In 1971 two tourists arrived on Thailand’s third-largest island via a coconut boat from Bangkok and stumbled upon paradise – white-sand beaches with palms blowing in the wind and clear green seas sparkling in the sunlight, against a picture-perfect background of lush green hills and brown roads interspersed with rough wooden structures.
More than 30 years after the first rough-hewn hut went up on Ko Samui, the island and the archipelago that includes 80 smaller islands, has become the Asian travel market's most enigmatic chameleon – as attractive to fire-twirling backpackers as to flashpackers toting Louis Vuitton. On the map alongside places like Goa and Bali, Samui has polished its reputation as a hippy island paradise that remembers to provide the best of the creature comforts from home. In the last five years, Samui has become as popular as Phuket, and at times as trendy. If it's nightlife you're after, the full moon parties held at Ko Pha-Ngan legendary, while snorkelling and nature enthusiasts will enjoy Ko Tao.
The Ko Samui of today is changing however, and the cheap fan bungalows are increasingly hard to come by. Most accommodation is either mid-range or top-end, beachfront properties boasting beautifully decorated rooms, crisp white sheets, lush gardens and lavish pools.
Despite its upmarket trend, Ko Samui still offers something for everyone. There are crowded beaches where young boys peddle coconuts and mangoes to oil-slicked, bikini-clad tourists, and jet skis churn up whitewash on clear seas. There are isolated spots where serenity and seclusion are the name of the game and you can escape the sun in simple air-con cottages and check out the latest MTV video. There are cheap food stalls and top-class restaurants, crowded modern shopping strips with Starbucks, McDonald’s and store after store featuring knock-off Von Dutch T-shirts and Gucci sunglasses; as well as stretches of rough dirt roads and ramshackle huts. Western bars dish up burgers and chips and pump classic tunes from giant speakers late into the night. Lady-boys and beautiful girls in strappy sandals and tight skirts seek out customers in side alleys, while drunken Westerners pound the keyboards at late-night internet cafés.
Some travellers plan to stay a week and three months later are still entranced. Others look around, say ‘it’s done’, and move on. Popularity doesn’t come without a price – more people means more traffic, more noise and more rubbish. Whatever your opinion, however, no one can deny Ko Samui is a beautiful place. You’ll have to visit for yourself to decide whether it’s worth staying.
The best time to visit is during the hot and dry season, from February to late June. From July to October it can be raining on and off, and from October to January there are sometimes heavy winds. On the other hand, many travellers have reported fine weather (and fewer crowds) in September and October. November tends to get some of the rain that also affects the east coast of Malaysia at this time. Prices soar from December to July, whatever the weather.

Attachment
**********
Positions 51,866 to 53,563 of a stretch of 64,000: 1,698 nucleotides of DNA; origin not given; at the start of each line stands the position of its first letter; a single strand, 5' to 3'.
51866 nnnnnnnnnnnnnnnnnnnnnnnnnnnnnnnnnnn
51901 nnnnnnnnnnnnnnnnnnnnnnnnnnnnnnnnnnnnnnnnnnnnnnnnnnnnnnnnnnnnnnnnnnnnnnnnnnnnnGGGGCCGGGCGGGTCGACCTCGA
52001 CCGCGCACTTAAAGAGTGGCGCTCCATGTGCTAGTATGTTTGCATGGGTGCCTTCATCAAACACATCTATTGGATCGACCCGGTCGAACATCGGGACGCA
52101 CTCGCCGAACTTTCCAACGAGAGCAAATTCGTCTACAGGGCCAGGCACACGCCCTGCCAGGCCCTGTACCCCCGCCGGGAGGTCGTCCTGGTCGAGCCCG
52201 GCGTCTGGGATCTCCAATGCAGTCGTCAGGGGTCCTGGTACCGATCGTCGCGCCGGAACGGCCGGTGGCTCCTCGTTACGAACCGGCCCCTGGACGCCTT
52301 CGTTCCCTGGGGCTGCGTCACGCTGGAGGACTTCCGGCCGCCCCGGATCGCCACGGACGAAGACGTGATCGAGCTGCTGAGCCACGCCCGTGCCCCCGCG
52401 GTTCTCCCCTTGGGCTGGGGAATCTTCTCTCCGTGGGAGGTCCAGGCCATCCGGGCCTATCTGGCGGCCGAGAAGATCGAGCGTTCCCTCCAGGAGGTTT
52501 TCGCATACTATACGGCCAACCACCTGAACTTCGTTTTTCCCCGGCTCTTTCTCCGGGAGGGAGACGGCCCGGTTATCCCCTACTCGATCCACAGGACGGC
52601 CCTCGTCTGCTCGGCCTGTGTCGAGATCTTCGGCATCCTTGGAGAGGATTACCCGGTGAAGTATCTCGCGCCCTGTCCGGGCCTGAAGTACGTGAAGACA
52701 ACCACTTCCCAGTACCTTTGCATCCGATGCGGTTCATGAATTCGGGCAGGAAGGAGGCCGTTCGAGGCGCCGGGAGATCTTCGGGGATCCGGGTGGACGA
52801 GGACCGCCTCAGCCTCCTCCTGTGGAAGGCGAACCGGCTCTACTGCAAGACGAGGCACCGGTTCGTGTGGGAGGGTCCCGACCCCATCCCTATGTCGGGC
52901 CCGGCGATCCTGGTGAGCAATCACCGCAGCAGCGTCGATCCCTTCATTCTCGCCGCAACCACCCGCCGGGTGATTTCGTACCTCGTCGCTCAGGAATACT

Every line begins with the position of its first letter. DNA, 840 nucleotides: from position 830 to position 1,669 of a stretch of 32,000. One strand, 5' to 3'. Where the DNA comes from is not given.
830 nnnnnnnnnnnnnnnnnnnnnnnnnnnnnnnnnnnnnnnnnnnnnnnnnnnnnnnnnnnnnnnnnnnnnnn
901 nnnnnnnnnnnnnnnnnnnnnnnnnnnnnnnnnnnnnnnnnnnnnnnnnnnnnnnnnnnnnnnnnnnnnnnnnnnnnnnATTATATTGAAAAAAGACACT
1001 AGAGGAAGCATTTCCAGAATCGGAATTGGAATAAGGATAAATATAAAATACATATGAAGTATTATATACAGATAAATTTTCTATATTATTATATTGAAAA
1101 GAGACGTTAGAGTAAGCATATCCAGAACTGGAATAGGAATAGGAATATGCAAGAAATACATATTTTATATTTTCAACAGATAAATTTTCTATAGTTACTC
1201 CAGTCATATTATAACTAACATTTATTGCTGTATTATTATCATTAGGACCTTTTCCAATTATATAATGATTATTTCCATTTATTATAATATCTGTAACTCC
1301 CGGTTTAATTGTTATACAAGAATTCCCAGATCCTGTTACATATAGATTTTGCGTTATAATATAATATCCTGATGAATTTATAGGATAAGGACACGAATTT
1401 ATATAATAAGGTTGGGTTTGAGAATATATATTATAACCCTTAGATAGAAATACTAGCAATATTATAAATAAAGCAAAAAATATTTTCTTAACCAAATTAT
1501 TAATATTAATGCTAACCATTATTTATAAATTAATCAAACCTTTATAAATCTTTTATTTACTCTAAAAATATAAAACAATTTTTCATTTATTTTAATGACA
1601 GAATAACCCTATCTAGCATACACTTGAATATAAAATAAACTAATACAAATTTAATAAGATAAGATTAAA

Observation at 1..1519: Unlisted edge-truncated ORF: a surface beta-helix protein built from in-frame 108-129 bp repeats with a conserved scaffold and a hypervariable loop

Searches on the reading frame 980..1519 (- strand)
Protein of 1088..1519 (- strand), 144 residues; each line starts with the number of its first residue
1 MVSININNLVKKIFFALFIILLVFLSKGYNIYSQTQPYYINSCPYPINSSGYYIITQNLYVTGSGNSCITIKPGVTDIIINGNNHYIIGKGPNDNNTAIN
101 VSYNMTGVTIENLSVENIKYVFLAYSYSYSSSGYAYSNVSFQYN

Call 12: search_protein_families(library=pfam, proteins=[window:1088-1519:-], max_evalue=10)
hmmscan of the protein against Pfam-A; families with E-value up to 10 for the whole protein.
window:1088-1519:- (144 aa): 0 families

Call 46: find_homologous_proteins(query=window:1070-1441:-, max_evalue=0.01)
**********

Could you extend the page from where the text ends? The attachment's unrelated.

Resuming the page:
Tourism on Ko Lanta, like the rest of Krabi province, has exploded only very recently. In the early 1990s only the most adventurous travelers visited the island, staying in only the most basic accommodation costing the likes of 50-100baht a night. Nowadays, however, the place has turned into one of the major destinations for visitors to Krabi. The development however, is still nothing on a par with the likes of Phuket or Ko Samui.
· Ko Lanta National Park covering a total area of 135 square kilometres, Mu Ko Lanta National Park is located in Amphoe Ko Lanta and consists of many islands. The two major islands are Ko Lanta Yai (เกาะลันตาใหญ่) and Ko Lanta Noi (เกาะลันตาน้อย)
· Lanta Old Town It's one of the region’s most culturally diverse with Chinese merchants, original Thai fishing families and an ancient Sea Gypsy community. Many years ago, Ko Lanta's Old Town acted as the port and commercial center for the island and provided a safe harbor for Arabic and Chinese trading vessels sailing between the larger ports of Phuket, Penang and Singapore.
· Khao Mai Kaew Caves These Caves, located in the centre of the island, house impressive stalactites and stalagmites, some of the caves are just very large and one contains a pool.
· Sea-Gypsy Village Known to the Thais as Chao-Le, sea gypsies have occupied the area for hundreds of years settling along the coast in stilt-built houses erected in the sea. They are unique in that they mix very little with the general population, speak their language and have their very own supernatural and traditional beliefs and rituals.
· Orchid Nursery Farm This farm is for those who like flowers. The Orchid Nursery Farm is located at Long Beach (Pra Ae beach).